How the Church Loves God

By Rob Swanson |  August 11, 2020

How the Church Loves God

by Rob Swanson

Matthew 22.34 But when the Pharisees heard that he had silenced the Sadducees, they gathered together. 35 And one of them, a lawyer, asked him a question to test him. 36 “Teacher, which is the great commandment in the Law?” 37 And he said to him, “You shall love the Lord your God with all your heart and with all your soul and with all your mind. 38 This is the great and first commandment. 39 And a second is like it: You shall love your neighbor as yourself. 40 On these two commandments depend all the Law and the Prophets.”

 I am to love God with all I’ve got.

I do not live up to this. Never have, never will. 

This teaching however was not given to increase guilt. 

Rather, it is an invitation to partake in life’s fullness and potential.

Love is key.  Regarding love there is much to learn, receive, enjoy, and do.

I am to love God with my kardia, psuche, dianoia – heart, soul and mind.

Three part descriptions of humans are found throughout the Scriptures, starting with Moses.

Deuteronomy 6.4 “Hear, O Israel: The Lord our God, the Lord is one. You shall love the Lord your God with all your heart and with all your soul and with all your might (ubkal kodam - utterly all of you). For Moses, love was a matter of keeping the law, i.e. beyond adoration. Jesus understood that connection (Matthew 22.36, 40).

Mark reflects the language of Deuteronomy:

Mark 12. 28 And one of the scribes came up and heard them disputing with one another, and seeing that he answered them well, asked him, “Which commandment is the most important of all?” 29 Jesus answered, “The most important is, ‘Hear, O Israel: The Lord our God, the Lord is one. 30 And you shall love the Lord your God with all your heart and with all your soul and with all your mind and with all your strength.’ (isxous). 31 The second is this: ‘You shall love your neighbor as yourself.’ There is no other commandment greater than these.”

Luke’s rendition has four parts:

Luke 10.25 And behold, a lawyer stood up to put him to the test, saying, “Teacher, what shall I do to inherit eternal life?” 26 He said to him, “What is written in the Law? How do you read it?” 27 And he answered, “You shall love the Lord your God with all your heart and with all your soul and with all your strength (isxui) and with all your mind, and your neighbor as yourself.” 28 And he said to him, “You have answered correctly; do this, and you will live.”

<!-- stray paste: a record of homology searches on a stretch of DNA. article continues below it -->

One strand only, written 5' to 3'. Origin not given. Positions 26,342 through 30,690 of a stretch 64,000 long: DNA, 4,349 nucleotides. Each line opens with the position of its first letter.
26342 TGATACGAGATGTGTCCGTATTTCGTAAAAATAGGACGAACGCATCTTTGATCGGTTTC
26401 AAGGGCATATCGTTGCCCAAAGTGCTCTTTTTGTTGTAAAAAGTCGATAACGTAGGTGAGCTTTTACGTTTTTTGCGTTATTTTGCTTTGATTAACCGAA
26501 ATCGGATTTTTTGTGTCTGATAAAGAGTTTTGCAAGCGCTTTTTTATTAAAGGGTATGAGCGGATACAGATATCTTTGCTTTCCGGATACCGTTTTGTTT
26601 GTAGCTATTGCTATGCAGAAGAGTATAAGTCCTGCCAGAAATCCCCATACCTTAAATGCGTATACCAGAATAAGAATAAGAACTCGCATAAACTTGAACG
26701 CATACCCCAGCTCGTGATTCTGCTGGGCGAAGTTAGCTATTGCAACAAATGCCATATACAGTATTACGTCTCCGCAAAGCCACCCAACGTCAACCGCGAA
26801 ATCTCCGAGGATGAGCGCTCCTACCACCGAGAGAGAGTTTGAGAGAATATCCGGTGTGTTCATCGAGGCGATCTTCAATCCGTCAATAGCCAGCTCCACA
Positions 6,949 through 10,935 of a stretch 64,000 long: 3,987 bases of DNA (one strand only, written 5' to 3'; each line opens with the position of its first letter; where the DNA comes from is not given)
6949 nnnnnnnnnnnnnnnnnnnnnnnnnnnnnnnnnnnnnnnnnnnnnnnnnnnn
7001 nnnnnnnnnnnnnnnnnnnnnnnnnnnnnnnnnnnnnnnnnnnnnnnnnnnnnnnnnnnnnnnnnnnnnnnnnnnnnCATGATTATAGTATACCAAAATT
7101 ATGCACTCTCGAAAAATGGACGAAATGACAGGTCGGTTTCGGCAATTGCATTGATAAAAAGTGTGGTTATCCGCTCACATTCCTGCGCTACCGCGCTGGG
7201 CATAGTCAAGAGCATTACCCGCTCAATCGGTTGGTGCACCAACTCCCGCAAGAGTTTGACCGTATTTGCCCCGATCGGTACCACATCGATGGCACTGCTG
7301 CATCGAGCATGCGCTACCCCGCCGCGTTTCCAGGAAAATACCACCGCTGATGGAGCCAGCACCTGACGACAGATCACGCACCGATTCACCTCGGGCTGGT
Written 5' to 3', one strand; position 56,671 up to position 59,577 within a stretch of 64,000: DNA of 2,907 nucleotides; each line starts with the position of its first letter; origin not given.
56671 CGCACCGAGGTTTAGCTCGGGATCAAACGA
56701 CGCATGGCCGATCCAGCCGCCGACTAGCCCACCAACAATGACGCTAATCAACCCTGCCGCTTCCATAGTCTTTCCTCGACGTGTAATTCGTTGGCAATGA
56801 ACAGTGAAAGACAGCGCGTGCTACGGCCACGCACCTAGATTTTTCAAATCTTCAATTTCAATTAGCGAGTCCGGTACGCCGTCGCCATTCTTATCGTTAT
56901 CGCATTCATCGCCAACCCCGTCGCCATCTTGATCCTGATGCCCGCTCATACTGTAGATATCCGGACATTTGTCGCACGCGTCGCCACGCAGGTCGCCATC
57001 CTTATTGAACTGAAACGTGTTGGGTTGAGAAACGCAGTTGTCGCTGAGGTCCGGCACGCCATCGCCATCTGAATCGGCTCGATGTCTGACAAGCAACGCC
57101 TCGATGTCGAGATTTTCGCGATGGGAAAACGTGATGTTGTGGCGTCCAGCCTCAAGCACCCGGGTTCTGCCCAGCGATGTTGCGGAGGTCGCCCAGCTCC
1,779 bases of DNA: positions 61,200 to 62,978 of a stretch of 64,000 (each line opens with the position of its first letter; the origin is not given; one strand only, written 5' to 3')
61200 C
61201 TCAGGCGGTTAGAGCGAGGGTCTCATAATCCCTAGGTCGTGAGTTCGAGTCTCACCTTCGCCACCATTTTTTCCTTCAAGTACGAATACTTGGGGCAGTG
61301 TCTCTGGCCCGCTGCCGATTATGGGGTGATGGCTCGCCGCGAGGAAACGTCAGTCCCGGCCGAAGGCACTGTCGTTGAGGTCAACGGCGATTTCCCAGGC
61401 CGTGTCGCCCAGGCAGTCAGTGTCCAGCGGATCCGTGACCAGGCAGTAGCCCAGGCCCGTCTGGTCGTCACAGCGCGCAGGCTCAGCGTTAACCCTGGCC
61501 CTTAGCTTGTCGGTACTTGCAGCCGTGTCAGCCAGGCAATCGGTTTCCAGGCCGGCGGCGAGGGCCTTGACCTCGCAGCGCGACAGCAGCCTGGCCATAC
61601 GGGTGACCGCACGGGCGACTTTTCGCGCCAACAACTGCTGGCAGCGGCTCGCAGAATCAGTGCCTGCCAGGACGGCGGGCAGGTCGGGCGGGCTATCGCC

Paul includes the “spirit” (pneuma):

1 Thessalonians 5.23 Now may the God of peace himself sanctify you completely, and may your whole spirit and soul and body be kept blameless at the coming of our Lord Jesus Christ. 

Humans do not have a well-defined number of components distinct from one another.  The revelatory writers were not proposing a comprehensive psychology.  Additionally, word meanings shift over the centuries, and in translation - proto-Hebrew to Hebrew to Aramaic to Greek. 

Not a problem.  I get the point: I am to love God with everything I have.

We are to love God with everything we have.  We = church.

“love one another” … It is “A new commandment” (John 13.34)!

“love the brotherhood” (1 Peter 2.17).

This is how “We know we have passed from death to life” (1 John 3.14) and know we have “been born of God” (1 John 4.7).

“If you love those who love you, what credit is that to you? Luke 6.32.

There are another 20 similar New Testament references closely connecting the presence of God with the presence of his love – agape, love of a divine source, beyond natural capacities. Jesus makes clear there is no separating the love of God, love for God, and love for neighbor.

Agape then entails brotherly love (phileo – 20x) as well.